2018-06-20 / Home

Jewish Abilities Alliance is planning first service to be led by special needs community

At a recent JAA service at Temple Emanuel, Rabbi Jerry David (on left, facing the crowd) and Cantor Neil Schnitzer led participants in song. Photo by Steve Ehrlich. 
At a recent JAA service at Temple Emanuel, Rabbi Jerry David (on left, facing the crowd) and Cantor Neil Schnitzer led participants in song. Photo by Steve Ehrlich.

By JAYNE JACOVA FELD

Voice staff

In recent years, Temple Emanuel has hosted beautiful Shabbat services led by various affinity organizations--including the Sisterhood and youth group--featuring prayers and songs that are especially meaningful to the organizers but also hold appeal to the regular Shabbat crowd.

On Aug. 24, the special needs community will have its turn. The first ever South Jersey CommUNITY INCLUSive Shabbat Service is now in the planning stage. Organizers are seeking input from anybody and everyone who has an inspiring prayer, song, or way of expressing their love of Shabbat that they would want to contribute, said Mindy Rosen, a TE congregant involved with the Southern New Jersey Jewish Abilities Alliance (JAA).

“It’s going to be led by adults or any person with special needs and their family,” explained Rosen. “We’re doing it in partnership with the Jewish Abilities Alliance and the hope is that the entire community will come out for this. It will not only be people with special needs and their families in the audience but other community members who will get to see how much our kids can do and how much they can be involved in synagogue life.”

Since the JAA was created in 2015 by the Jewish Federation of Southern New Jersey to encourage greater collaboration among educators and institutions, area synagogues have been working together to offer services specifically catering to kids and adults with special needs spread across the Jewish calendar year, covering every major holiday, Shabbat and festivals. These services typically feature more hands-on activities, musical moments and visual cues than that of a typical family service. Most are followed by an Oneg meal and art project and all are open to those interested in attending--regardless of their synagogue affiliation or lack of one.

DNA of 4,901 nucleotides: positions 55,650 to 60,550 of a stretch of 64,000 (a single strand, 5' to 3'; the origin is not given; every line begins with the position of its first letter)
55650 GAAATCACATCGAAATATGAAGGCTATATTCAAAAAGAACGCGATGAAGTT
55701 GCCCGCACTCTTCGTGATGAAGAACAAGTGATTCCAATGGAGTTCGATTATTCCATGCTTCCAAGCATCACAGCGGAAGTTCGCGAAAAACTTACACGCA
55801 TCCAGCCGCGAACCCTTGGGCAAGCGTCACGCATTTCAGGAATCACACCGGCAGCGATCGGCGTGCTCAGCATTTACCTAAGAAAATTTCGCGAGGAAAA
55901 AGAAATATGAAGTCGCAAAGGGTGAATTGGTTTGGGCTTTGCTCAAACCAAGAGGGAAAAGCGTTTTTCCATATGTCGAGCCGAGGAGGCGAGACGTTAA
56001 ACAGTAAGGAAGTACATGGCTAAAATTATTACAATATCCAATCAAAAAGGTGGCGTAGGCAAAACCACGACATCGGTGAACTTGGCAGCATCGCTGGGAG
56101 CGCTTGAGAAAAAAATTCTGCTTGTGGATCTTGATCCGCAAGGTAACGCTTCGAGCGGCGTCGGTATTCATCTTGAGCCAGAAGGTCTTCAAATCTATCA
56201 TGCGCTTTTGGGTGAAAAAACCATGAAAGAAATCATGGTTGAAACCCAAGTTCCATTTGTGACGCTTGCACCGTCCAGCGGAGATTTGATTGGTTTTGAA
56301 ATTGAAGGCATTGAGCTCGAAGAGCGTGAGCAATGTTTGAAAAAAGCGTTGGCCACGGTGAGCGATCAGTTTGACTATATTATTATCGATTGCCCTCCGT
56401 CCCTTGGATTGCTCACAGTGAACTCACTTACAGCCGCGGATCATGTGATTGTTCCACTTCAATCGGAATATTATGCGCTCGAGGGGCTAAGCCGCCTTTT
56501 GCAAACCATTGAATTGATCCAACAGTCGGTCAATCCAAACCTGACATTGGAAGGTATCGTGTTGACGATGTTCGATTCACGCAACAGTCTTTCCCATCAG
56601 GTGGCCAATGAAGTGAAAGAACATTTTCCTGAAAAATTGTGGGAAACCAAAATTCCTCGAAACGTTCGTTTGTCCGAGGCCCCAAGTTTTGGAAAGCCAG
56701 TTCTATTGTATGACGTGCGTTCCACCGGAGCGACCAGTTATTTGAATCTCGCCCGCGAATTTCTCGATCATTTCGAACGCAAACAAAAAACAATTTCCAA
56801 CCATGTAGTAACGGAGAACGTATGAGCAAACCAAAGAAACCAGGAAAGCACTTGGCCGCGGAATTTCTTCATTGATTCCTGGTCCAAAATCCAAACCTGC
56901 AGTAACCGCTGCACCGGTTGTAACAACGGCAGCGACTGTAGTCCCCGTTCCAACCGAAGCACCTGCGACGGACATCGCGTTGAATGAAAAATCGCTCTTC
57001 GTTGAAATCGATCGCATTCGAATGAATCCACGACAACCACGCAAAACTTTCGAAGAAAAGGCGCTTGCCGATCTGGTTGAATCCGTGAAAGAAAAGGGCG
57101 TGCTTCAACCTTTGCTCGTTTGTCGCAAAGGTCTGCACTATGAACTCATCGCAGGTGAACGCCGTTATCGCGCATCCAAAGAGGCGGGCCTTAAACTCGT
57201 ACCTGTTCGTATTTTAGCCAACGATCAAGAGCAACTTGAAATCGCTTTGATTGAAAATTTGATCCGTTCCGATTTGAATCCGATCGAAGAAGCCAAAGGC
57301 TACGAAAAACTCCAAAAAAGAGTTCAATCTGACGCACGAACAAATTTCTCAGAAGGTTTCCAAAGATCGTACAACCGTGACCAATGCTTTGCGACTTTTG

The Aug. 24 service takes the services to a new level, said Eric Newman, co-chair of the JAA with his wife Linda.

“They’ve gotten so much out of services, and now they get to show it,” said Newman, a M’kor Shalom congregant.

Newman and Rosen said they plan to reach out beyond the congregations in the Alliance for input in coming weeks as TE has offered to publish a prayer book for the occasion that could serve as a template for future special needs services or for families to have for their own Shabbat rituals, said Rosen. She noted that the prayer book will likely feature larger print and transliteration of prayers and added TE is an ideal location to pilot this service, as the bima is now completely accessible by wheelchair thanks to recent upgrades.

Ian Amsterdam, who often serves as a sign-language interpreter for JAA services, has already signed on, she added.

Among those excited to lead the service is the Newmans’ son Max, who is turning 25 in August. Max said he plans to sing his favorite song, “Mi Chamocah.

“It’s about our people crossing the Red Sea with Miriam, her brother Aaron, and all the other Jews, who were in the wilderness for 40 years after Pharaoh’s army drowned,” he said, noting that it reminds him of Passover, his favorite holiday.

Eric Newman explained that Max feels comfortable participating in services whether or not they are specifically geared to special needs families.

“Max doesn’t look at it as special-needs services,” he said. “To him, it’s just another opportunity to go to services, which he loves,” said Newman.

The service takes place 7:30 to 8:30 p.m. Aug. 24 at Temple Emanuel.

For more information, contact Rosen at Mindyrosen1@aol.com or (856) 424-3112 or Newman at newmanteaches@gmail.com or (609) 206-9804.  

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